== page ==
Between school, work and home stress, students often struggle to find the time and space to pause, breathe and be mindful.
What if that place was available on the Pierce College campus?
Pierce should promote mindfulness and meditation through clubs and spaces, benefiting students in their daily lives and increasing their academic success.
“Meditation is believed to help relieve stress, lessen depression, lower blood pressure and improve sleep [while boosting] memory, mood and even social intelligence,” according to Aurora Reyes, director of Career Development and well-being at UCLA.
Pierce provides stress groups for students led by mental-health professionals with the goal of helping the participants manage their daily stress.
But Pierce can do more.
Other colleges offer mindfulness workshops, meditation rooms, and even clubs for students to de-stress and look inward.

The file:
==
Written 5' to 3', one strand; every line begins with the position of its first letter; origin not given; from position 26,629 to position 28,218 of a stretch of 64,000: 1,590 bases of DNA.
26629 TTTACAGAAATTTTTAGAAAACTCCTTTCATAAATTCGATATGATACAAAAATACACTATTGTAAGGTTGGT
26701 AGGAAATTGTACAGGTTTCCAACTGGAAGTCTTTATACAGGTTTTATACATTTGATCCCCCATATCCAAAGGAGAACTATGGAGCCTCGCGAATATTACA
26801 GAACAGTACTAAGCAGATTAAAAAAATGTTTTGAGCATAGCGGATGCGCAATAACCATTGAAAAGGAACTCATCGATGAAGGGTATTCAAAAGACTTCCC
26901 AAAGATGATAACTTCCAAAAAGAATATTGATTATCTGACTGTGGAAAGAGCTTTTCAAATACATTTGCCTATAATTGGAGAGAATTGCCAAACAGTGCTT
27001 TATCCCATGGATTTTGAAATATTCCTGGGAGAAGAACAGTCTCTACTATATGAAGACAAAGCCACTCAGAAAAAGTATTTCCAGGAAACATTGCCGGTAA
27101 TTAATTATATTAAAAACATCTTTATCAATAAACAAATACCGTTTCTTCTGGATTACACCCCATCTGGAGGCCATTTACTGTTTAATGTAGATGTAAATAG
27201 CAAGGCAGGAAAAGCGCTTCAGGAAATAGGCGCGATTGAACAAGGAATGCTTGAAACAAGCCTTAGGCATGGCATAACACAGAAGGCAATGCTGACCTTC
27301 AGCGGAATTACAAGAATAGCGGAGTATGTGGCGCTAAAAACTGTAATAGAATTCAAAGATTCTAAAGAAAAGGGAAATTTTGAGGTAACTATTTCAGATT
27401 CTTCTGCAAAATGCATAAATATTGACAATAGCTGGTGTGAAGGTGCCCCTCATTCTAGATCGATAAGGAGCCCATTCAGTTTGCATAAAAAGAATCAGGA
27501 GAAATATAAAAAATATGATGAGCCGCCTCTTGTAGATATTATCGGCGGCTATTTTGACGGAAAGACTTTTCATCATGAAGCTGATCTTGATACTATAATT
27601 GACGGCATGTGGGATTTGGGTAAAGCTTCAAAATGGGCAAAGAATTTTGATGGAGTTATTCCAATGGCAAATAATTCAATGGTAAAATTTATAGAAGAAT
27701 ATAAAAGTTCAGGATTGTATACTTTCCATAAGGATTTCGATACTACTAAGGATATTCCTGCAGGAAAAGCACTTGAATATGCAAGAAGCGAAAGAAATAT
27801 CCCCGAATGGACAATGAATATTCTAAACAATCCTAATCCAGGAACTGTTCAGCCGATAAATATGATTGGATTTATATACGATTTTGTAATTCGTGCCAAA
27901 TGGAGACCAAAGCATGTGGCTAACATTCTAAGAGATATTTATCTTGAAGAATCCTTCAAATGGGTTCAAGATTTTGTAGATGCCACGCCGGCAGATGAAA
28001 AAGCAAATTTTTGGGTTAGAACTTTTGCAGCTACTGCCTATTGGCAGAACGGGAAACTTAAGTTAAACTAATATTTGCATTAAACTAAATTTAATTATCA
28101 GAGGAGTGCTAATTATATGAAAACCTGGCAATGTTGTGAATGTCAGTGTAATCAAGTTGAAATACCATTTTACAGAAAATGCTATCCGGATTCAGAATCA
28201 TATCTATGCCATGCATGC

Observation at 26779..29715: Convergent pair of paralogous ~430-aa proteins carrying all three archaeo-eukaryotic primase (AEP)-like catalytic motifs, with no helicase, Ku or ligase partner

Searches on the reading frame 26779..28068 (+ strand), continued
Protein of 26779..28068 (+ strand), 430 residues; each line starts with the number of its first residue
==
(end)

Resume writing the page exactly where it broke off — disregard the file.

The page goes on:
Hamilton College has a meditation room in their Center for Religion and Spiritual Life. It’s open for students, faculty and staff throughout the week for quiet reflection and also hosts their Meditation Club and Yoga Club. It is equipped with yoga mats, meditation pillows and plants.
While the Botanical Garden at Pierce offers an environment for students to unwind, it is susceptible to weather, campus noise and foot traffic. An indoor space would block outdoor distractions.
Pierce should transform a room into a controlled space for students and faculty to meditate and reflect. Simple rules limiting the number of people in the room and the noise level would make it an ideal spot for people to de-stress. Students would sign-up in advance for 30-minute time slots and could walk-in if the space is unbooked.
The room should have comfortable seating, peaceful lighting and few distractions. By using an empty room on campus, the college would avoid any cost, making this an inexpensive transition.